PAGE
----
However, the risks of holding Non-Traditional ETFs go beyond merely multiplying the return on the index.  Instead, Non-Traditional ETFs are generally designed to be used only for short term trading as opposed to traditional ETFs.  The use of leverage employed by these funds causes their long-term values to be dramatically different than the underlying benchmark over long periods of time.  For example, between December 1, 2008, and April 30, 2009, the Dow Jones U.S. Oil & Gas Index gained two percent while the ProShares Ultra Oil and Gas, a fund seeking to deliver twice the index’s daily return fell six percent.  In another example, the ProShares UltraShort Oil and Gas, seeks to deliver twice the inverse of the index’s daily return fell by 26 percent over the same period.

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shutterstock_132317306-300x200Advisor Roy Williams (Williams), currently employed by brokerage firm Center Street Securities, Inc. (Center Street Securities) but doing business as Williams Financial Group has been subject to at least seven customer complaints and one regulatory action during the course of his career.  According to a BrokerCheck report the most recent customer complaints since 2017 concern alternative investments such as direct participation products (DPPs) like business development companies (BDCs), non-traded real estate investment trusts (REITs), oil & gas programs, annuities, and private placements.  The attorneys at Gana Weinstein LLP have represented hundreds of investors who suffered losses caused by these types of high risk, low reward products.

In May 2020a customer complained that Williams violated the securities laws by alleging that Williams made unsuitable investments and failed to conduct due diligence on the investments made. The claim involves alternative investments, alleges $100,000 damages, and is currently pending.

DDPs include products such as non-traded REITs, oil and gas offerings, equipment leasing products, and other alternative investments.  These alternative investments virtually never profit investors and are almost always unsuitable for investors because of their high fee and cost structure.  Brokers selling these products are paid additional commission in order to hype these inferior quality investments providing a perverse incentives to create an artificial market for the investments.

Several studies have confirmed that Non-traded REITs underperform publicly traded REITs with some showing that Non-Traded REITs cannot even beat safe benchmarks, like U.S. treasury bonds.  Brokers selling these products must disclose to the investor that non-traded REITs provide lower investment returns than treasuries while being high risk and illiquid – but almost never do.  Because investors are not compensated with additional return in exchange for higher risk and illiquidity, these kinds of alternative investment products are rarely, if ever, appropriate for investors.  Continue Reading

shutterstock_19864066-209x300Advisor Marshall Isaacson (Isaacson), formally employed by brokerage firms National Securities Corporation (National Securities) and Newbridge Securities Corporation (Newbridge) has been subject to at least six customer complaints, one regulatory sanction, and three tax liens or judgements during the course of his career.  According to a BrokerCheck report the customer complaints concerns alternative investments such as direct participation products (DPPs) like business development companies (BDCs), non-traded real estate investment trusts (REITs), oil & gas programs, annuities, and private placements.  The attorneys at Gana Weinstein LLP have represented hundreds of investors who suffered losses caused by these types of high risk, low reward products.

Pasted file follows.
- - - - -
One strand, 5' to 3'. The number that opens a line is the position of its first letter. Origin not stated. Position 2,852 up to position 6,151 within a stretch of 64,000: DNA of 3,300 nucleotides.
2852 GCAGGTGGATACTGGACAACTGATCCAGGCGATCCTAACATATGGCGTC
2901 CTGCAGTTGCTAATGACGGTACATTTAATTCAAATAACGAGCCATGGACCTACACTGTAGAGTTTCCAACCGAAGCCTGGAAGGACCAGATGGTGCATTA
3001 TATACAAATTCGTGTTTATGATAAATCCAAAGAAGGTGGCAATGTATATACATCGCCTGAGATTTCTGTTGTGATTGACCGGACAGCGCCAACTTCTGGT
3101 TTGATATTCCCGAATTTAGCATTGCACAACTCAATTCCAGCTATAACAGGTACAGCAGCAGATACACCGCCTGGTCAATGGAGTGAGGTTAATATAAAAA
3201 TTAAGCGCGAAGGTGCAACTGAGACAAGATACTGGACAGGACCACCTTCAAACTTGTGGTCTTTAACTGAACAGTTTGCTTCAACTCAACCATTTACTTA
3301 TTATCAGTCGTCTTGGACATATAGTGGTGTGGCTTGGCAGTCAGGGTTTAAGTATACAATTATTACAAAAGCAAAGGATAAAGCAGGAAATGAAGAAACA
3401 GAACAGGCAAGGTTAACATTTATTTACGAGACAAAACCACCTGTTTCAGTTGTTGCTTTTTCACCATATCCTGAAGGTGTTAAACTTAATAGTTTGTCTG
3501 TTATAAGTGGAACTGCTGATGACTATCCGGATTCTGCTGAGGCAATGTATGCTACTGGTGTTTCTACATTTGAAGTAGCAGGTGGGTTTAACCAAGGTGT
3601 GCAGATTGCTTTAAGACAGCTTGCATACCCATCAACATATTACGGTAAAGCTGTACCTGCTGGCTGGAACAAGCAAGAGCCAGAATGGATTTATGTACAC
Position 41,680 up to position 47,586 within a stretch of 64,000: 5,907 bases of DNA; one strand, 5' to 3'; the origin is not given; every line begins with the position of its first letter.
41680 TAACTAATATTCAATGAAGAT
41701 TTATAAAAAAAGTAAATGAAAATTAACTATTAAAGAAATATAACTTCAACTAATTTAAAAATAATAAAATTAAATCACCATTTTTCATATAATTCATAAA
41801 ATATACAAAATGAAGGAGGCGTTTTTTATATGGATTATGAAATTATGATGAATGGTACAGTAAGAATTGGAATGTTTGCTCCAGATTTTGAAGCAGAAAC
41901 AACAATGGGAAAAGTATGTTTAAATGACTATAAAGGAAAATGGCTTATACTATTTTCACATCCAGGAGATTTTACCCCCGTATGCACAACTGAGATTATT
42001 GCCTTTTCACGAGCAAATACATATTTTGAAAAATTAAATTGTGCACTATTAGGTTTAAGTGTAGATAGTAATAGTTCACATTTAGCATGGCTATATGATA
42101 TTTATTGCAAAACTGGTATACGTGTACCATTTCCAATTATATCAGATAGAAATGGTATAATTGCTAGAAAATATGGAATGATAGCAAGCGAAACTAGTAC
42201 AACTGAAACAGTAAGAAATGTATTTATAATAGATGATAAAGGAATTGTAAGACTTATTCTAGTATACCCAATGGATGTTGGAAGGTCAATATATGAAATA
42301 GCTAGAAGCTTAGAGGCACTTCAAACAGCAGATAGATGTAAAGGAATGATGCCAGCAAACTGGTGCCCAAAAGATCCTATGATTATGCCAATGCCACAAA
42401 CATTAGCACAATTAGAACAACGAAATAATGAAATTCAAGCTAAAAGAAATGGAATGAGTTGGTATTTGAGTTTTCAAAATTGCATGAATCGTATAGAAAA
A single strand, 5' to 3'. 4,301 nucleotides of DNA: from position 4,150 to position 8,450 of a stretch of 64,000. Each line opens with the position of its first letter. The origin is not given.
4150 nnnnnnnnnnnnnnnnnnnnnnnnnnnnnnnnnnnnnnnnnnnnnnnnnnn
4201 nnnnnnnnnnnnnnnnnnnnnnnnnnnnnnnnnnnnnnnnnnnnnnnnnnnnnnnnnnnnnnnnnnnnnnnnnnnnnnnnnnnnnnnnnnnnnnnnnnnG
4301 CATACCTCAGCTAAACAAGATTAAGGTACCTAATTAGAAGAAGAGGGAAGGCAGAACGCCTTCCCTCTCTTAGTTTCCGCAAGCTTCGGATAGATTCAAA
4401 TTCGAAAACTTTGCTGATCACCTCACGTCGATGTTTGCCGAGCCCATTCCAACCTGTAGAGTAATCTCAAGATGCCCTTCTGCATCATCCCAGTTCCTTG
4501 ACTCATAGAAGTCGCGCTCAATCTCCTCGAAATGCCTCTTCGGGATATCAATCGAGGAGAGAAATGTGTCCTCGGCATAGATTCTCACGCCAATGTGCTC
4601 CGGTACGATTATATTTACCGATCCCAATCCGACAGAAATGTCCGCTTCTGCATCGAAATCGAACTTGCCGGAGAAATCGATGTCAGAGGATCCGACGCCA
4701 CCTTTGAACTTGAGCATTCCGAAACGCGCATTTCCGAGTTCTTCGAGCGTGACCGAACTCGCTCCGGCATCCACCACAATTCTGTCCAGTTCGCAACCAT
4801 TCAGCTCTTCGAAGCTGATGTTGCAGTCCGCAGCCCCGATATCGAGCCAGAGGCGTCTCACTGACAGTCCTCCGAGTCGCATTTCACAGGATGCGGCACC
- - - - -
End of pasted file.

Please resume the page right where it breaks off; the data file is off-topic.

One of the products referenced in the disclosures is GPB Capital. On February 4, 2021 the U.S. Securities and Exchange Commission (SEC), the U.S. Attorney’s Office for the Eastern District of New York (DOJ), and seven states filed separate simultaneous actions against GPB Capital and other defendants connected to the firm accusing it of being a Ponzi-like scheme.  In a press release the SEC stated that it “charged three individuals and their affiliated entities with running a Ponzi-like scheme that raised over $1.7 billion…”

As reported by Bloomberg “If proved, [GPB] would be one of the largest such schemes to target individual investors since the massive frauds of Bernard Madoff and Robert Allen Stanford came to light.”  The DOJ indicted David Gentile, the founder of GPB, Jeffry Schneider, the owner and CEO of Ascendant Capital LLC, and Jeffrey Lash, a former managing partner of GPB relating to the fraud.  If convicted, the defendants each face up to 20 years’ imprisonment.[1]

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shutterstock_171721244-300x200The law offices of Gana Weinstein LLP are currently investigating claims that advisor Peter Ianace (Ianace) has been accused by The Financial Industry Regulatory Authority (FINRA) of engaging in undisclosed outside business activities (OBAs).  According to records kept by FINRA Ianace was employed by Wells Fargo Clearing Services, LLC (Wells Fargo) and Merrill Lynch Pierce, Fenner & Smith Incorporated (Merrill Lynch) through June 2020 when he abruptly resigned when he refused to cooperate in FINRA’s investigation over these allegations.  If you have been a victim of Ianace’s alleged misconduct our firm may be able to assist you in recovering funds.

According to FINRA, the regulatory barred Ianace after he consented to the sanction that he refused to provide documents and information requested by FINRA in connection with its investigation into his potential failure to disclose outside business activities (OBAs) to his member firm.

Ianace’s BrokerCheck also reveals four customer complaints.  The most recent allegation in January 2021 alleges unsuitable investment recommendations and misrepresentations from February 2013 until December 2019 and claims $18 million in damages.  The claim is currently pending.